The identity of these correspondents was difficult to nail down. Though the author of the letter wrote her name very clearly, I could not find a Catherine Jackman in genealogy records that seemed to match the author’s profile. The recipient of the letter was James M. Sargent (1818-1895) — one of at least 14 children born to John Sargent (1771-1864) and Susan Johnson (177-1840). His name appears as a student in the 1839 Catalogue for the coeducational “Academical Institution at New London, New Hampshire” (otherwise known as the “New London Academy”).
Thinking James might have formed his acquaintance with Catherine at this school, I found a Catherine Jackman in the same catalogue with Salisbury, Merrimac, New Hampshire, identified as her hometown. Searching for a Jackman family residing in Salisbury, I found James Jackman (1792-1847) and Miriam Eaton (1792-1847), but their list of children yielded only four girls, none of who were named Catherine. Digging deeper into the Jackman family tree, I finally found that Catherine Jackman (1819-1890) was the daughter of John Jackman (1790-1853) and Catherine Knight (1793-1830).
Going back to the single genealogical record for James M. Sargent, I found that his wife was mis-identified as Catherine Jackson Thornton with no parents listed. I’ve concluded that someone misinterpreted the handwriting of an early genealogical record for this couple. James’ wife was Catherine Jackman (not Jackson), and she must have been living in Thornton, New Hampshire at the time of the wedding. Notice that Catherine mentions Thornton in the third paragraph of this letter.
So this turns out to be a letter written between two schoolmates whose friendship blossomed into a marriage. Catherine describes the select school she is teaching in Woodstock, New Hampshire in which she has more than fifty students.
Addressed to Mr. James M. Sargent, New London, New Hampshire
Woodstock [New Hampshire]
November 15, 1841
How short yet how endearing is the title “Friends” and in the hour of prosperity we are surrounded by by many who style themselves friends who are ever ready to greet us with their smiles and all seems like pleasantry, but let one chilling blast of adversity sweep across our path, and we find that our approach is not always met with the same corral reception. Yet there will be a few whose friendship will remain unchanged and those are worthy the name of friend and he the associations combined with such friendship are at all times pleasant and serve to lessen the evils incident to human life. And such a friend I think I am now addressing and feel it to be a source of pleasure to thus address each other through the medium of the silent pen.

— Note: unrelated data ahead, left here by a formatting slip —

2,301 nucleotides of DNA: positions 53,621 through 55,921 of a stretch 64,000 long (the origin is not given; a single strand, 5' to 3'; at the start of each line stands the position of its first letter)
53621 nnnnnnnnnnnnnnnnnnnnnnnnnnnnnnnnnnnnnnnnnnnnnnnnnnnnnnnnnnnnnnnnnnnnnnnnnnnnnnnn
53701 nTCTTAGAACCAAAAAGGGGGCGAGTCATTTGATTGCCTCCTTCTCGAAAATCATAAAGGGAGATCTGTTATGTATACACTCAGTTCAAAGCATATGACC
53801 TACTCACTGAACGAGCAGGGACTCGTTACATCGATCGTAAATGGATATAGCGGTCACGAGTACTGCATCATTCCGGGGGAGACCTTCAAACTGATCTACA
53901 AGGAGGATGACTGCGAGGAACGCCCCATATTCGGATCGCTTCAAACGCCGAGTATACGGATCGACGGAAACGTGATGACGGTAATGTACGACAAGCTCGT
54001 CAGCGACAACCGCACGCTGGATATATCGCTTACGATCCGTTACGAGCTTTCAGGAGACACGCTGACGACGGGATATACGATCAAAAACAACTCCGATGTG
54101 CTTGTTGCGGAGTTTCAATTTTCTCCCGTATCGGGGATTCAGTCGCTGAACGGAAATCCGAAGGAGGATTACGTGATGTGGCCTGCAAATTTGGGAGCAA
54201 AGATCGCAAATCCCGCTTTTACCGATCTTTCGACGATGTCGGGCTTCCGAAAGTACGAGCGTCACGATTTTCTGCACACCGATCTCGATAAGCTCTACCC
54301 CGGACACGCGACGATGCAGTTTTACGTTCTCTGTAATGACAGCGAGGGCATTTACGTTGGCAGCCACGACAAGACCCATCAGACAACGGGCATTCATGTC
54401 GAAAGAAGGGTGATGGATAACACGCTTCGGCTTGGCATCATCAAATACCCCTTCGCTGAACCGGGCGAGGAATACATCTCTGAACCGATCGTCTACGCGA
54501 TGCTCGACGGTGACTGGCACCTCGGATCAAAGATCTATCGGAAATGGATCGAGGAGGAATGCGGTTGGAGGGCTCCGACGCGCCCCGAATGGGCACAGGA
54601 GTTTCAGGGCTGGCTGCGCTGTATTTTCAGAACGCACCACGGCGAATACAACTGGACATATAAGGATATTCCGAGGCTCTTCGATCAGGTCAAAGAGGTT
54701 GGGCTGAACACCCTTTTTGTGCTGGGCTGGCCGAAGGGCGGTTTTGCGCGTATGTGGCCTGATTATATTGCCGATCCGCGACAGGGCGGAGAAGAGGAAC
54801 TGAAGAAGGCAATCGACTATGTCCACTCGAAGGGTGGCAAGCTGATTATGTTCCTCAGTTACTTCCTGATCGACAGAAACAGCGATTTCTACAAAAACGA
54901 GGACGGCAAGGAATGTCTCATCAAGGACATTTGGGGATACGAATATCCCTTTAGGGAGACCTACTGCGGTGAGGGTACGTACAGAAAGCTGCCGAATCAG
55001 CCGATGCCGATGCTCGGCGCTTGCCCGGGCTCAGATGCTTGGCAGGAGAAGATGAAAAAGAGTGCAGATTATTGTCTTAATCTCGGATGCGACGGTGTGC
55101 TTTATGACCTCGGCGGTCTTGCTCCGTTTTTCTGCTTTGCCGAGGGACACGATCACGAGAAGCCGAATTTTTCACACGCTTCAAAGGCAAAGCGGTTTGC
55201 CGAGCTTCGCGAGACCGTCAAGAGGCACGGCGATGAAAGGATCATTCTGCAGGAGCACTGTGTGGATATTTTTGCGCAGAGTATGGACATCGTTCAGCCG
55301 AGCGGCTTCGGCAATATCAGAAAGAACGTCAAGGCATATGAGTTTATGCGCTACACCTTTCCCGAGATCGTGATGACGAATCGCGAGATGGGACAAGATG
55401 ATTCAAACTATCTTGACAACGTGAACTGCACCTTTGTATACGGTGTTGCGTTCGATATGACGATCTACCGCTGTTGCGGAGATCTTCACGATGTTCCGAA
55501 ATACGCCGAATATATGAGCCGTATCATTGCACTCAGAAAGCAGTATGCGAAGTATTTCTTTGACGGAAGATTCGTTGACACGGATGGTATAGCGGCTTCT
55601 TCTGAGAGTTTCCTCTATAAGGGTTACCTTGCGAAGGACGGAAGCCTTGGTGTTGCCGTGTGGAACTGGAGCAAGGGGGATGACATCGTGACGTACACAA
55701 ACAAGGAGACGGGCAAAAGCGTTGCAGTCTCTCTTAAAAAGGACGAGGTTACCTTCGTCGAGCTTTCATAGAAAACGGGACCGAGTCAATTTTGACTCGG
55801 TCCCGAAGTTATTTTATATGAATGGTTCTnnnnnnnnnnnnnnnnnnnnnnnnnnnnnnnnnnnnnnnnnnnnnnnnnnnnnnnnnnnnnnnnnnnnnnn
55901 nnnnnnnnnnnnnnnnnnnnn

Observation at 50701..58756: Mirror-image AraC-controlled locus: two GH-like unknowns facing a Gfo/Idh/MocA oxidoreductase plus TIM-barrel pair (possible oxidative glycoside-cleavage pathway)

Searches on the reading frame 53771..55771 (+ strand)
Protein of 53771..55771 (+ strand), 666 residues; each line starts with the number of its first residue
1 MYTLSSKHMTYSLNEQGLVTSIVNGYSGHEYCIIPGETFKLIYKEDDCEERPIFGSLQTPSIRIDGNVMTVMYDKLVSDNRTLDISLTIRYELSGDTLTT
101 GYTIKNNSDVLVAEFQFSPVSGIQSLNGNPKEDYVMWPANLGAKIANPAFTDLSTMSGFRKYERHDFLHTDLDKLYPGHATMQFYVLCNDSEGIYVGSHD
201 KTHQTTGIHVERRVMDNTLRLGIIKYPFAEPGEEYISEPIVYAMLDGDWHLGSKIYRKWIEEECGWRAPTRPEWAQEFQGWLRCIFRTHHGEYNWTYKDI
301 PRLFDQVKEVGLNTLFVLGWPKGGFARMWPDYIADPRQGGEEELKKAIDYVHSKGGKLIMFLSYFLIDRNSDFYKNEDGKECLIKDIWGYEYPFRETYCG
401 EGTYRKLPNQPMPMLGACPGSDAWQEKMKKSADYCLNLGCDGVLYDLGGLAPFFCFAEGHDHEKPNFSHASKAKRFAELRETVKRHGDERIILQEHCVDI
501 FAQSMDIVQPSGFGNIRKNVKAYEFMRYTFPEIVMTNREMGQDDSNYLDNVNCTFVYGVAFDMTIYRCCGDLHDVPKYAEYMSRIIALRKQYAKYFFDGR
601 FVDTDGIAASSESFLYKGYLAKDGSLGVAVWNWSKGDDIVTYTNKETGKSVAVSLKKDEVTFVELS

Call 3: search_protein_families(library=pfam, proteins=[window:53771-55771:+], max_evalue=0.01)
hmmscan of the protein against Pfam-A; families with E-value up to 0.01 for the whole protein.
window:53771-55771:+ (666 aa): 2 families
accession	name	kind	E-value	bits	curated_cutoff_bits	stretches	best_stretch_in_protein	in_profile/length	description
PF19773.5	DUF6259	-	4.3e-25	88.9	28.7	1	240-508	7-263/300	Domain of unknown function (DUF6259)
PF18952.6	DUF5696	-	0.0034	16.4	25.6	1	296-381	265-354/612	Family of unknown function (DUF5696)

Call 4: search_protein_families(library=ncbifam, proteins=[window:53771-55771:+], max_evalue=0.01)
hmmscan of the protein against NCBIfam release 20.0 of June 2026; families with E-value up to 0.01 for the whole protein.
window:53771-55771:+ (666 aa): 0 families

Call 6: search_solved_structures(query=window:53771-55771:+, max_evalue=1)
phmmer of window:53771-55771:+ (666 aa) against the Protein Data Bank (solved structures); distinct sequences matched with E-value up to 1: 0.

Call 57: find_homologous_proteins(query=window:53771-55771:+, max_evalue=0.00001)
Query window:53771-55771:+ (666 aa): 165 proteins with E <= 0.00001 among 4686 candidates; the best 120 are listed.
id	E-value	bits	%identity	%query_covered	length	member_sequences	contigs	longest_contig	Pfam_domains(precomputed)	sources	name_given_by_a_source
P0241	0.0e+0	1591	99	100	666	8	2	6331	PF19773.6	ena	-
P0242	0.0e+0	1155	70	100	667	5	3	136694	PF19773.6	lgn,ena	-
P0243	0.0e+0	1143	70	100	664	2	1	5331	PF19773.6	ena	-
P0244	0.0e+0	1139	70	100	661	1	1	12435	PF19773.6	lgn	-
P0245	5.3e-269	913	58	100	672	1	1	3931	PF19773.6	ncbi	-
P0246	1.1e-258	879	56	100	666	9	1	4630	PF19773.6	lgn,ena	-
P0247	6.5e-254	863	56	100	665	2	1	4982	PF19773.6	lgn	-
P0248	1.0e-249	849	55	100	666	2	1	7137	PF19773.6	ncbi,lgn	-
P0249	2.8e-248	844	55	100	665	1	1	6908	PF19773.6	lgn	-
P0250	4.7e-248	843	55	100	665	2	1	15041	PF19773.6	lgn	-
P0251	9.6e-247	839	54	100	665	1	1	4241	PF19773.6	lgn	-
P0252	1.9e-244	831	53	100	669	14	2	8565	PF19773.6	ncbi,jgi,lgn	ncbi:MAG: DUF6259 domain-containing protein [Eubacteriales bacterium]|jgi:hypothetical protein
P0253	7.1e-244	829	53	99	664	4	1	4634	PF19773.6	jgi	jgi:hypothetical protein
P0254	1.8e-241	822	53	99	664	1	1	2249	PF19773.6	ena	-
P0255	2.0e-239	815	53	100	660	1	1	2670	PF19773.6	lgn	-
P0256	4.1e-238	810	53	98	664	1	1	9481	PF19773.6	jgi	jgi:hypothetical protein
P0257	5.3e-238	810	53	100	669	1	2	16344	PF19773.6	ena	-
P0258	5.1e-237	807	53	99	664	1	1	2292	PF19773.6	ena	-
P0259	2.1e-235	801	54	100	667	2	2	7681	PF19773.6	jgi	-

I received yours two days since. Was glad to hear of your safe arrival at home [and] also your good health. This leaves me in good health.
I commenced my school the Monday after you left Thornton. Have a very pleasant school here in “Woodstock.” It is rather larger than I expected; consequently rather harder. My average number is fifty — some of the time over that number. Have 25 that write, 15 that study arithmetic(one class that are now in fractions, should like to have you here with your slate and pencil occasionally). 12 that study grammar, about that number that study geography, a class in Comstock’s Philosophy, besides the little urchins that read in their a. b. c.’s. Not much leisure time in school, I assure you.
About half past four in the afternoon, you may imagine me putting out words to a class reaching from the desk to the door and from the door to the back seat filling up the alley and nearly all of them larger than myself. I have a spelling school every Wednesday eve. After spelling awhile, we have compositions read and some declamations — rather interesting. Just give us a call and judge for yourself.
I board near the schoolhouse. Have a very good boarding place. Have my fire built every morning. Also I have my favorite companion (a good rocking chair) and from the description I think you will not fail to draw the conclusion that I am enjoying myself very well. I have not been home since I left. The family were in usual [health] when I left.
Friday eve. After teaching fifty-three scholars during the day and cutting a coat this evening, I seat myself with the intention of finishing this scroll, if it is worthy to be called by that name. You wished me to excuse the imperfections in yours. I would willingly have done it if I had seen any to excuse, but sooner from any other reason than the one you gave, but you will find enough in this to make it up. So you will please go by the same rule you wished me to.
Next week comes Thanksgiving and then I expect to visit the log cabin in the woods in as it is now late and being somewhat tired and half asleep, I shall with all the good wishes of a sincere friend, bid you good evening.
— Catherine Jackman